WASHINGTON — Sen. David Vitter led the critical questioning Thursday of the president’s choice to head the Environmental Protection Agency during her initial confirmation hearing.
Vitter, R-La., the ranking Republican on the U.S. Senate Environmental and Public Works Committee, has remained on the offensive with the EPA recently, voicing concerns about proposed regulations; an alleged lack of transparency; and what he calls the administration’s “sue-and-settle practices” to seek resolutions in court after the federal government is sued by environmental organizations.
The nominee for EPA administrator is Gina McCarthy, who currently heads the EPA’s air and radiation office. She would replace outgoing EPA Administrator Lisa Jackson, of New Orleans, whom Vitter has called the worst EPA head ever.
The Democratic-led committee is expected to approve McCarthy at its next meeting, but a fight is expected on the U.S. Senate floor over her confirmation.
“I am concerned, as you know, that the central functions of the agency have been obfuscated by ideology, frustrated by a severe lack of transparency, undermined by science the agency keeps hidden and implemented without regard for economic consequences,” Vitter said Thursday.
Vitter and other Republicans have sought answers from McCarthy regarding transparency with EPA email accounts and federal records requests, the scientific data and cost-benefit analyses — if applicable — used to justify Clean Air Act rules, and more.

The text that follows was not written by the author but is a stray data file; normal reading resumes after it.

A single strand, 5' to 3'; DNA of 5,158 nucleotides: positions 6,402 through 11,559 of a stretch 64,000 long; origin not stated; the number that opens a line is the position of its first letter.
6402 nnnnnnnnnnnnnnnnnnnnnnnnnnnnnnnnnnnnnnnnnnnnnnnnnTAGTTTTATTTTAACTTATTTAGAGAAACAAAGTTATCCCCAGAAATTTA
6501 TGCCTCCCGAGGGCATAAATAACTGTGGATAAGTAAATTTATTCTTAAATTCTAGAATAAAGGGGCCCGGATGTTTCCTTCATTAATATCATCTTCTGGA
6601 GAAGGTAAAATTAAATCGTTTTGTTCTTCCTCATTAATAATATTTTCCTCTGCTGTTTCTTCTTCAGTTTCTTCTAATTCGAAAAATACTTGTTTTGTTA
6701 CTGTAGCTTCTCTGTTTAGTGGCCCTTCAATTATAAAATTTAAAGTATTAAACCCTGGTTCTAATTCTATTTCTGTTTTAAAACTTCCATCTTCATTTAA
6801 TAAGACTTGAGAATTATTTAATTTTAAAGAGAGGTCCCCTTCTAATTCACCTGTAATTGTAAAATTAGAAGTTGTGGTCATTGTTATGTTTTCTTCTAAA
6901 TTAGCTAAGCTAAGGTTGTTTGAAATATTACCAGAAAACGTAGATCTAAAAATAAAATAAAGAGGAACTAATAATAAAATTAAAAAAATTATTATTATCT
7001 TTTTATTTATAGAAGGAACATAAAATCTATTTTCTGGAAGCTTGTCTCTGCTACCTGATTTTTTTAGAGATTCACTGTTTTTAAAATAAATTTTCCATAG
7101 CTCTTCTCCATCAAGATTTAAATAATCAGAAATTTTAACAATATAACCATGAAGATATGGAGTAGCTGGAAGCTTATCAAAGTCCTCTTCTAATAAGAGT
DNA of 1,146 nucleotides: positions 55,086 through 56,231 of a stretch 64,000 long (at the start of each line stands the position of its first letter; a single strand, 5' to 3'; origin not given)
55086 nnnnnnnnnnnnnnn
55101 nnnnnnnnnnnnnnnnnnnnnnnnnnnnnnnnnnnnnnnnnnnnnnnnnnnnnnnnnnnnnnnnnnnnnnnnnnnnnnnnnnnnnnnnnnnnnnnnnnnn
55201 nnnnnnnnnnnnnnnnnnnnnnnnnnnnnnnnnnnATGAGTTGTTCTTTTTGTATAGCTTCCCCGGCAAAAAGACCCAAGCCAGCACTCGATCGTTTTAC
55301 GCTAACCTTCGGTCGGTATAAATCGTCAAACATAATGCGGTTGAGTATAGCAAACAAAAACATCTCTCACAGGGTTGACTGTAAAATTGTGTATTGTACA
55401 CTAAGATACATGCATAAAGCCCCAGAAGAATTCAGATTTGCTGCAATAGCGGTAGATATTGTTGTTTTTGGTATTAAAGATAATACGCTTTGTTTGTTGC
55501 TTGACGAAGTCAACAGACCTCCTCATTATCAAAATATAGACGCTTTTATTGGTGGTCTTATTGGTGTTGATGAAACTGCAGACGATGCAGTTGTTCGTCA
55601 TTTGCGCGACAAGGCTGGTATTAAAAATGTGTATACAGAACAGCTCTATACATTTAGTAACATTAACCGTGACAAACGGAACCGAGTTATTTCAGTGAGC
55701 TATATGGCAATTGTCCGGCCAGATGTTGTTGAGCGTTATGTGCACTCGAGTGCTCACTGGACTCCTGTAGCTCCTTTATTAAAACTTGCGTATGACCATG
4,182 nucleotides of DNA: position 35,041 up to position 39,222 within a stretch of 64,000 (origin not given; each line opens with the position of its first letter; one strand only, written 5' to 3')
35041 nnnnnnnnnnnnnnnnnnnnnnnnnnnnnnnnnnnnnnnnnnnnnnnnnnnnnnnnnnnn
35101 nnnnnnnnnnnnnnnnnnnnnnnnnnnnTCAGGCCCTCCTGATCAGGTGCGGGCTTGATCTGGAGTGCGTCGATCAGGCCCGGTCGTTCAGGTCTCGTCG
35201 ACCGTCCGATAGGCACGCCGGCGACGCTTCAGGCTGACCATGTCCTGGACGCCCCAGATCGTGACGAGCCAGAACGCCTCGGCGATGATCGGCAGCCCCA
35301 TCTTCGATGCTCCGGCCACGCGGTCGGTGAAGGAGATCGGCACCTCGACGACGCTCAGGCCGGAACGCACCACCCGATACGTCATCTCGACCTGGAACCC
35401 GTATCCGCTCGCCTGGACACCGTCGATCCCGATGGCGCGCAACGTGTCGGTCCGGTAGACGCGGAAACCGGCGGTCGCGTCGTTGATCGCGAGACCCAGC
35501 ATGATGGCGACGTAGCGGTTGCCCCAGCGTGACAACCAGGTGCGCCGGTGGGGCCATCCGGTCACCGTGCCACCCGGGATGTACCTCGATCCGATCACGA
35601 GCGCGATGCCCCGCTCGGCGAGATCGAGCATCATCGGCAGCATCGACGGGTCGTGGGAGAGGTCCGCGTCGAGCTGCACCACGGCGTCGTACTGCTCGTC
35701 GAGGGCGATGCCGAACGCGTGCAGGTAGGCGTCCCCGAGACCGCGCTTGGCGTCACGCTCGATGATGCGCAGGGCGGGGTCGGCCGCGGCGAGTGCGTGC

Vitter said only about “one and one-quarter” of five requests were adequately answered by her. “I’m quite frankly disappointed with the responses we’ve gotten,” he said.
Committee Chairwoman U.S. Sen. Barbara Boxer, D-Calif., and other Senate Democrats were quick to come to McCarthy’s defense.
“Gina McCarthy, you are one of the best qualified nominees ever to come before this committee,” Boxer said. “Your combination of experience, intelligence, energy, expertise and integrity will make you an effective EPA administrator.”
She also argued that McCarthy has plenty of bipartisan experience, having worked for multiple Republican governors, including former Massachusetts Gov. Mitt Romney.
“It is my fervent hope that these issues will be resolved quickly,” Boxer said, regarding the questioning by Vitter and other Republicans.
McCarthy said she is “deeply honored” by the nomination and that she wanted to help create a “cleaner, safer world … while enjoying an even more prosperous economy.”
She said she wants to improve water safety and fix the nation’s “antiquated chemical safety laws.” She argued she will work for “EPA’s use of science to be rigorous and transparent.”
Sen. Bernie Sanders, No Party-Vt., pressed on the issues of global warming and climate change, calling it the “most serious planetary crisis that we face.”
McCarthy said the “science is overwhelming” that global warming is real. “I do believe that man-made emissions contribute to global warming,” she said.
Vitter criticized the EPA practice of its administrators using a secondary work email address, which he argued could be used to hide records. He also took note of a “pattern of abuse” of EPA leaders conducting business on personal email accounts.
“I do not conduct business through private email,” McCarthy responded, adding that she shares Vitter’s concerns about “transparency and accountability.”